Better planning and green transition key to growth
Removing barriers in the planning system and fully maximising the opportunities of the green economy are two key planks in Scotland’s growth prospects, according to a new report.
It says current planning rules are a key challenge in attracting investment into the cleaner energies and calls on ministers to provide more help for oil and gas workers to transfer their skills.
This would help build on Scotland’s existing record of having more university students enrolled in green-related subjects per head of the population than anywhere in the UK.
The report by International Scotland also demands the reinstatement of tourism as a key remit for the Scottish trade minister. Tourism had been at the heart of the former trade minister Ivan McKee’s brief but was removed from any form of ministerial representation when First Minister Humza Yousaf carried out his first cabinet reshuffle in March.
International Scotland is an initiative focused on economic growth launched last year by law firm CMS and the Fraser of Allander Institute.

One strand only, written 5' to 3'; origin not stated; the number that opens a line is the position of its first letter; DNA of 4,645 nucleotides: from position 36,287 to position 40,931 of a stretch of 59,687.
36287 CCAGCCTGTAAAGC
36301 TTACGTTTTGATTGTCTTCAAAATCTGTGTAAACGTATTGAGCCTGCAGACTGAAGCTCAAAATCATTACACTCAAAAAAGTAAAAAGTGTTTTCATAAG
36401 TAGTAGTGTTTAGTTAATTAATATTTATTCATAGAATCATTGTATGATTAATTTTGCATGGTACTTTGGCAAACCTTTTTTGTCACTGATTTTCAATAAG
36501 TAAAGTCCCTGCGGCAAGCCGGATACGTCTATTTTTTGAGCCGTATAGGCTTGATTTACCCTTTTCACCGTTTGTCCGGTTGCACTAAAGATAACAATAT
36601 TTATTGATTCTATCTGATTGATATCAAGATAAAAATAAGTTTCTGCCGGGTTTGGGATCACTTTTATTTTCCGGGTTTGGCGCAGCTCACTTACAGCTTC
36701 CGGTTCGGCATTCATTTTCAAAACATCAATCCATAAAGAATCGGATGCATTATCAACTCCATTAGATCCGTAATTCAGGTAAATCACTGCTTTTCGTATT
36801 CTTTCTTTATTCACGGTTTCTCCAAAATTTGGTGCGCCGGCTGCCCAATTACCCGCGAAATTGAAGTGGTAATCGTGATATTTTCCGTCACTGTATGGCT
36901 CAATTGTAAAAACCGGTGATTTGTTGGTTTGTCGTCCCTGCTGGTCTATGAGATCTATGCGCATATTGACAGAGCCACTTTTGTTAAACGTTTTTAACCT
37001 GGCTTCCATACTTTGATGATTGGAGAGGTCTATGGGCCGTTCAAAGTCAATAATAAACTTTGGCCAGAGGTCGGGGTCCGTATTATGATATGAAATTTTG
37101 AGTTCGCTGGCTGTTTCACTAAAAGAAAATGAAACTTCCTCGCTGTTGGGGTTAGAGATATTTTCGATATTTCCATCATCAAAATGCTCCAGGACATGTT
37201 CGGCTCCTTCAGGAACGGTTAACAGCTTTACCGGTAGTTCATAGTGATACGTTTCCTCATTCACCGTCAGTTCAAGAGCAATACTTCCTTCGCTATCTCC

An initial report set out the opportunities for growth across key sectors such as sustainable tourism, food & drink, life sciences and renewable energy.
This was followed by a series of engagements across the nation with business leaders, Scottish Government ministers and policy groups including Royal Society of Edinburgh’s Economics and Enterprise Committee, Scottish Development International, and Women’s Enterprise Scotland.
Professor Mairi Spowage, director of the Fraser of Allander Institute, said: “The key findings in the report reflect both the opportunities that lie ahead as well as the challenges that we need to address in growing our economy and provide a useful focus for the new administration at Holyrood.”
Allan Wernham, managing director of CMS Scotland, said: “A consistent theme emerged that many believe planning is presenting a barrier to economic growth.
“By addressing this we can create a more positive perception of Scotland among global investors and tackle key challenges in progressing the energy transition, creating essential new infrastructure, and building more homes that are needed in our communities.”